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Publication Date

February 2016


Roberto G. Quercia, James H. Johnson, and Mark McDaniel


Latino Community Development Center and Latino Community Credit Union


North Carolina’s 800,000 Latinos represent the fastest-growing segment of the population and a significant potential market for the housing industry, but a range of obstacles inhibit homeowner and renter markets from growing.

Center researchers Roberto G. Quercia and Mark McDaniel, teamed with James H. Johnson Jr. from UNC’s Frank Hawkins Kenan Institute of Private Enterprise, examine them in The State of Latino Housing in North Carolina 2015.

Given the state’s aging native-born population, the much-younger Latino population (50 percent are under age 25) will play a major social and economic role in coming decades, researchers said. Thus, it is a strategic imperative to ensure that Latinos are fully integrated into the mainstream of the North Carolina economy, housing market and society more generally.

Latino Community Development Center (Latino CDC) and Latino Community Credit Union (LCCU) commissioned the study to better understand the housing needs of the state’s Latino population, barriers they face in securing housing and market potential they represent

Among the study’s key findings, Latinos are more likely to rent (57 percent) compared to all N.C. households (33 percent), the study finds. Half of all Latino renters and 37 percent of Latino homeowners are cost-burdened, spending more than 30 percent of their income on housing. Rents and security deposits are especially high for larger Latino families that need larger units.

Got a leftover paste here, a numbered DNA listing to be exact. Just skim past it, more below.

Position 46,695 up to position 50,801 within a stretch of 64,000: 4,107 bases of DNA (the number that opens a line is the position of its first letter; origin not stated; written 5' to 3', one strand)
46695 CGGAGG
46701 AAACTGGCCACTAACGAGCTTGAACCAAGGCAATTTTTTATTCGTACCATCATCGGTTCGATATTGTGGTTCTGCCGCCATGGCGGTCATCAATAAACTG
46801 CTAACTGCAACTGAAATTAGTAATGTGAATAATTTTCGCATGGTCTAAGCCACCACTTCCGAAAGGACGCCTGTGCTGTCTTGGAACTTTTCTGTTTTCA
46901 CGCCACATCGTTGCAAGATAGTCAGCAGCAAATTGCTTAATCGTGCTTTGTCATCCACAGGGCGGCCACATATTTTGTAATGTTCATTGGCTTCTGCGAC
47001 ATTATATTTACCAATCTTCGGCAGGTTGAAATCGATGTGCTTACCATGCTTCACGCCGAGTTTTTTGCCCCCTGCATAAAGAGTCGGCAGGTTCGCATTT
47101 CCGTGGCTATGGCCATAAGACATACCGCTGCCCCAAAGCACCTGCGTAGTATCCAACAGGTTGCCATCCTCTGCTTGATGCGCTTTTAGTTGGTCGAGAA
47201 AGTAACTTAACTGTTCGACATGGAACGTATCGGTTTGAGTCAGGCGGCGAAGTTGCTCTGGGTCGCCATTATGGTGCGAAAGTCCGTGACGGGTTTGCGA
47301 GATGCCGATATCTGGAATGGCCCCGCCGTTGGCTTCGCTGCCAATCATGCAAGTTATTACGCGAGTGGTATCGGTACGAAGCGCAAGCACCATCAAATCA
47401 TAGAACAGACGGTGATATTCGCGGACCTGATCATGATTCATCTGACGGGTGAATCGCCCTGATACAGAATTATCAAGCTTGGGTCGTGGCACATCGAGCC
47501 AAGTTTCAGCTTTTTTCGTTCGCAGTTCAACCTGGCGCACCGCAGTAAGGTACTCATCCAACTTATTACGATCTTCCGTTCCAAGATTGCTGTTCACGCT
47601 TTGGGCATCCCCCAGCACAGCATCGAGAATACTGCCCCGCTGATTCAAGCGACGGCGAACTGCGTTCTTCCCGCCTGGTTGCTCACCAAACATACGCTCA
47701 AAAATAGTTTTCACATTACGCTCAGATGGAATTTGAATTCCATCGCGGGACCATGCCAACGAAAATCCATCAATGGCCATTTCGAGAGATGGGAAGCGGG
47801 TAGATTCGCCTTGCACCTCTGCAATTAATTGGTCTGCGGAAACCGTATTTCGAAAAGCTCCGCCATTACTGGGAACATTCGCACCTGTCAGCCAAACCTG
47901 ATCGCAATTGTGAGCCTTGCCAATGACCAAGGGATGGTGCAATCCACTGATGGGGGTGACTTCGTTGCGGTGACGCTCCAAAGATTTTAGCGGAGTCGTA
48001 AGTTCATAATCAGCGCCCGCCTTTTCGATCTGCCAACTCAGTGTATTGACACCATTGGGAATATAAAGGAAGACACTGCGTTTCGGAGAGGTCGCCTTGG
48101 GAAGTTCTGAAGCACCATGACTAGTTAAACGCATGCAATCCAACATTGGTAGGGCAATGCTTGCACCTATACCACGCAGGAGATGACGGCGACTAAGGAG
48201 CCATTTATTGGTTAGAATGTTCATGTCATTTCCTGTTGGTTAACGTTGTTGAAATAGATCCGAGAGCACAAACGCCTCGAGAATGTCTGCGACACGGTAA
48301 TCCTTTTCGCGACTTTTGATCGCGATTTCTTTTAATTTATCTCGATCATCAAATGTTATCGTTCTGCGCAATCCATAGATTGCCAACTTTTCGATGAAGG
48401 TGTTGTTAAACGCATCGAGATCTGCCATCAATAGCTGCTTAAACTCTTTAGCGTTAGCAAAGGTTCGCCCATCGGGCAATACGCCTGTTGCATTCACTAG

On the home-buying front, recession brings sharper declines in mortgage applications and greater loan denial rates for Latinos compared to N.C. households overall. For instance, Latino applications for site-built homes fell 68 percent in 2011-13 compared to 52 percent for all households. Denial rates for Latino home loan applications were 19 percent in 2011-2013 compared to 14 percent for N.C. households overall. Latino households also rely more on subprime, Federal Housing Administration and Veterans Administration loans than the market as a whole.

Researchers found that Latinos lack knowledge about their rights to home buying, ways to build and repair credit and ways to acquire a mortgage loan.

The study recommends that housing and community advocates collaborate to develop and implement an action plan for providing better information to Latinos, correct misperceptions and address barriers.

Policy actions, such as expanding the federal Low Income Housing Tax Credit and fully funding the National Housing Trust Fund, could add to the supply of affordable housing. Increasing funding for the Housing Voucher Choice Program would enable more Latinos to afford quality rental housing.

Topics(s): Affordable Homeownership, Housing Policy, Mortgage Finance